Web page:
Susan Slusser’s report on Josh Willingham’s status makes my last post look downright prophetic (I swear I had no idea). According to Willingham’s agent, Matt Sosnick, any kind of multiyear deal is completely dependent on whether or not the A’s get the green light to move to San Jose.
“We gave the A’s an idea of where we were, and we were told they have interest in bringing Josh back, but before they did anything, they want to see what happens with the stadium,” Sosnick said. “Josh and I both made it clear he’d like to stay, but at this point, I’m pretty sure he’ll test the free-agent market.
“We talked about a time frame, given that Billy would like Josh back, but it seems like Billy is sort of hamstrung right now.”
Now if you haven’t read the last post on the Moneyball script, read it now. And enjoy the symmetry.
Slusser also notes that if the A’s get that green light, they’ll reduce payroll and go into a full rebuilding mode. That would make sense, since Beane and Wolff/Fisher would probably want to time the opening of Cisco Field with a fully resurgent team, one that could maximize revenue. That probably means trading any or all of the cost-controlled young starters, Kurt Suzuki if he has any value left, and maybe even *gulp* Jemile Weeks. The moves wouldn’t have to happen right away, though I figure that Beane will spend some time trying to find a sucker to take Brian Fuentes’ $5 million for 2012. The moves are one more reason for the pro-Oakland folks to hate ownership, though I have to point out that if they were to build in Oakland they’d go through the same phase. If they were to stay in the Coliseum indefinitely, they’d have to keep payroll at the $70 million level in hopes of attracting more fans at the gate, though $70 million doesn’t get you more than scraps as we’ve seen over the last few years. Want to see how Taylor and Carter look with 500+ PAs? We might finally find out.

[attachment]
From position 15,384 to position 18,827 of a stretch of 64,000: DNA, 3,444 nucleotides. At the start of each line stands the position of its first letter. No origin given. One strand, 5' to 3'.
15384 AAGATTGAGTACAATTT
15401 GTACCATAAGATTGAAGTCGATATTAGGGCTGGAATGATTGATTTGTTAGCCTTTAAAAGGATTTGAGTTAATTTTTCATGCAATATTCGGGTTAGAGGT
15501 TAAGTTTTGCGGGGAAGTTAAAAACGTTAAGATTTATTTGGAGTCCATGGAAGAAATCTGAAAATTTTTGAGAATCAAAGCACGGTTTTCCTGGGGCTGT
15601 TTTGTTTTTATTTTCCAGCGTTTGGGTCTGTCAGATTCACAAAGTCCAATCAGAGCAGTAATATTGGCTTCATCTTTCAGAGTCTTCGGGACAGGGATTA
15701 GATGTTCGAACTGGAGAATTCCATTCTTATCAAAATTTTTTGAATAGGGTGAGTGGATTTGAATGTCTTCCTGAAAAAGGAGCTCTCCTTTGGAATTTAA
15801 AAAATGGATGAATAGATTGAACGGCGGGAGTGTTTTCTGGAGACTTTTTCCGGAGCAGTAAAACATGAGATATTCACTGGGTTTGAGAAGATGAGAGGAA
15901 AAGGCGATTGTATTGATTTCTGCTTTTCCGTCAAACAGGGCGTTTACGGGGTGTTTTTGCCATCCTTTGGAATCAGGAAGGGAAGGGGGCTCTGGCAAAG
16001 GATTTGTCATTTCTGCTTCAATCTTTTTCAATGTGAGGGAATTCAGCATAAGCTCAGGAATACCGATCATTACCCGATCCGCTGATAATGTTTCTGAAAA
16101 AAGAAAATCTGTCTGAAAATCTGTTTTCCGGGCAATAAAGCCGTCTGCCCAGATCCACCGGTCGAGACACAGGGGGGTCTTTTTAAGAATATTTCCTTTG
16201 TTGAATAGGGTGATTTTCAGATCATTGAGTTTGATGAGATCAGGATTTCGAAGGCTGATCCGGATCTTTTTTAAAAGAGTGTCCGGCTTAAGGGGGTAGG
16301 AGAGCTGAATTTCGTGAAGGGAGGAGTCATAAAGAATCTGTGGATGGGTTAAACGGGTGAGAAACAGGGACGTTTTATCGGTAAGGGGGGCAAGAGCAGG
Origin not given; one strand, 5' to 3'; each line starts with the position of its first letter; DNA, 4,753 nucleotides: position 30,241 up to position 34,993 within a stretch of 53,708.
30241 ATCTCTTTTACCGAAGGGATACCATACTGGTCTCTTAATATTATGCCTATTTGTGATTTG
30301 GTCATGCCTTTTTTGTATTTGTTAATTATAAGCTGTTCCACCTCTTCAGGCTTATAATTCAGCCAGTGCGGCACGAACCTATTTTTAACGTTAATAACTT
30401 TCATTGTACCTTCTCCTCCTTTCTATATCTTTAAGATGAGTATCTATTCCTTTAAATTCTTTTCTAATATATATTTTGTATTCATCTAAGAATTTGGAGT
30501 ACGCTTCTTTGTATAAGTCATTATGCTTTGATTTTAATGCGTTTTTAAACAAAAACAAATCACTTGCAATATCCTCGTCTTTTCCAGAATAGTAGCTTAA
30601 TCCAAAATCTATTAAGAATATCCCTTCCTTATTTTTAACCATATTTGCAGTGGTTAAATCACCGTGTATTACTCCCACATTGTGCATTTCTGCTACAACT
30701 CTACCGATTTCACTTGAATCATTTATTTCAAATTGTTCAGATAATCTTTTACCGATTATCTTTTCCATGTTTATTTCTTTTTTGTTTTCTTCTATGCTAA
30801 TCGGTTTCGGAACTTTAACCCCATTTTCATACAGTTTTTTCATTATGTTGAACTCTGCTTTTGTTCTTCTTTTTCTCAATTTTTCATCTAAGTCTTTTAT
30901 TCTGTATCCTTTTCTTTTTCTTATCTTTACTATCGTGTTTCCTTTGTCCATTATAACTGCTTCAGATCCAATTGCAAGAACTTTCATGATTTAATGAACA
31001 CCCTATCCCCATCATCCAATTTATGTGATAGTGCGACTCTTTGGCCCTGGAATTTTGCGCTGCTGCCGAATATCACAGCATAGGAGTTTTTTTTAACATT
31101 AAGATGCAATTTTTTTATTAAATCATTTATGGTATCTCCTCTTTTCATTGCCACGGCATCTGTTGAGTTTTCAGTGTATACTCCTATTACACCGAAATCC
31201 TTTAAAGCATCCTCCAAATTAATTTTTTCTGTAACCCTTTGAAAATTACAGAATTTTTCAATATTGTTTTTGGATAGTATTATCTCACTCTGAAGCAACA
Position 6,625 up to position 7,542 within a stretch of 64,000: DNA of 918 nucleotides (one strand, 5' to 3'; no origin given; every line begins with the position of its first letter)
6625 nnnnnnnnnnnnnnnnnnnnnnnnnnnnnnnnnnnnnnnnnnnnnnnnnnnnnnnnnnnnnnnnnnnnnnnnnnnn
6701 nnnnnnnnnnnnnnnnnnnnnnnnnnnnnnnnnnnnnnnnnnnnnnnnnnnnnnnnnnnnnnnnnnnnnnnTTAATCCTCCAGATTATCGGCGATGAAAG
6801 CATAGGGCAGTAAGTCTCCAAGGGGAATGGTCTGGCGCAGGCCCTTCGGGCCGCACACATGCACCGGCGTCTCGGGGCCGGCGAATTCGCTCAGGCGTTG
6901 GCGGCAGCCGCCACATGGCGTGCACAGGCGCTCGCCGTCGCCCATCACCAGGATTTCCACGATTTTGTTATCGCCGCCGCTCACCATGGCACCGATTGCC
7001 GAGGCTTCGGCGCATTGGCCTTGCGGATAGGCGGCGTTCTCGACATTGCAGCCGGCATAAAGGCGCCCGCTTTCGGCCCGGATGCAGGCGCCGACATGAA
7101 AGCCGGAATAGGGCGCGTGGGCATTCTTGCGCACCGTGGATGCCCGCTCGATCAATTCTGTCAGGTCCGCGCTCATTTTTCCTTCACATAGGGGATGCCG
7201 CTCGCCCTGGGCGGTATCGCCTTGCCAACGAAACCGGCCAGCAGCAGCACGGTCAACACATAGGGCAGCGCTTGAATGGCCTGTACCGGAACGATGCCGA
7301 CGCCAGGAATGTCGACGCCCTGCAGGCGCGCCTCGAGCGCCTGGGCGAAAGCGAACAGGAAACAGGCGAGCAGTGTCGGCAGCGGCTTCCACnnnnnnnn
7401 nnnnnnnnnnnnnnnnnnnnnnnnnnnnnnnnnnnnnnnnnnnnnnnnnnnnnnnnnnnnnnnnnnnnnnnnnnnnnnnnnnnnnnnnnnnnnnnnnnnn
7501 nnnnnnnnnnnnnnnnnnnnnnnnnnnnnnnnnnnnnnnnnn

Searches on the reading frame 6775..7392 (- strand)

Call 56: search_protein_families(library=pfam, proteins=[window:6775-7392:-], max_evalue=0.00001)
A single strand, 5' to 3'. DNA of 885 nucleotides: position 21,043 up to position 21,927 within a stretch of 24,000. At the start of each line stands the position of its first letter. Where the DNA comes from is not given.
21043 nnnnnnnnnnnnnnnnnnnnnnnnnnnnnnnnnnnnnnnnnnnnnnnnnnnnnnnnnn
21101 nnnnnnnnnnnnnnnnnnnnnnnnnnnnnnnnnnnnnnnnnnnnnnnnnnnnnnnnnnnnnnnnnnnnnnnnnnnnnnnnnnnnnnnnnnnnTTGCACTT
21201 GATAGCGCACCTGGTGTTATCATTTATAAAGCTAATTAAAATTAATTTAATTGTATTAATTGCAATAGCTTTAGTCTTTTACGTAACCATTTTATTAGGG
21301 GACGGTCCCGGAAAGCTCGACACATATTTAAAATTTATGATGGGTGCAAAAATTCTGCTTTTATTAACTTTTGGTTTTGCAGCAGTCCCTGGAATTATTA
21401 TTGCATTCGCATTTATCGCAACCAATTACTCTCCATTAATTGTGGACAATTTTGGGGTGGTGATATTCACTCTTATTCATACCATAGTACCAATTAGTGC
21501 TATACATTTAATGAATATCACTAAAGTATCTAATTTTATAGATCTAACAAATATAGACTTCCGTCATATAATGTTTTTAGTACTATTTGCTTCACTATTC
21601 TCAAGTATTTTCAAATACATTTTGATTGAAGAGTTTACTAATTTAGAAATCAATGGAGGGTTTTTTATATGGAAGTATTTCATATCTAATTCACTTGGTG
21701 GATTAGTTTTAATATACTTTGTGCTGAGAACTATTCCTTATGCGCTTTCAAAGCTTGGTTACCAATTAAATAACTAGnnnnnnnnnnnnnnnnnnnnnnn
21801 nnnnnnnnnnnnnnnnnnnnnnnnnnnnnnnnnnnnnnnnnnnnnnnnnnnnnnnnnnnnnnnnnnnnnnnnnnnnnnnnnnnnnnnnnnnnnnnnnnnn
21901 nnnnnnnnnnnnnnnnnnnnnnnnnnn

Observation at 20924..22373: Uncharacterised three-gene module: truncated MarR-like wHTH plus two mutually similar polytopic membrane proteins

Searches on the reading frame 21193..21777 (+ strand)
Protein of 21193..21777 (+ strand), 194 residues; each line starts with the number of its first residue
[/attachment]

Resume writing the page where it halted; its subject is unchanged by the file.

Thing is, such a hardline stance may not be necessary since several players may not be expected to re-sign with the A’s, and will have their money come off the books in the offseason. That includes $5.75 million for David DeJesus (despite the strange love affair with the guy) and $4.25 million for Hideki Matsui. Plus there’s the dead money of Kevin Kouzmanoff ($4.75 million) and Conor Jackson ($3.2 million). So even if they re-sign both Willingham and Coco Crisp, they can keep their payroll under $55 million while giving the kids precious playing time.
Without Willingham and Crisp, the payroll would be around $40 million, roughly the same amount as the 2002 Moneyball A’s. It would seem that signing both of those players might make sense in that both of them might yield something better in trade near next season’s trading deadline than the first round/sandwich picks the team would get for letting them walk. Beane’s argument is that without a resolution of the stadium situation, there can be no effective long-range planning, since there would be an endless cycle of building up and selling off. As more of the youngsters hit arbitration eligible years, Beane has to keep that in mind and plan accordingly. It’s a tough spot to be in.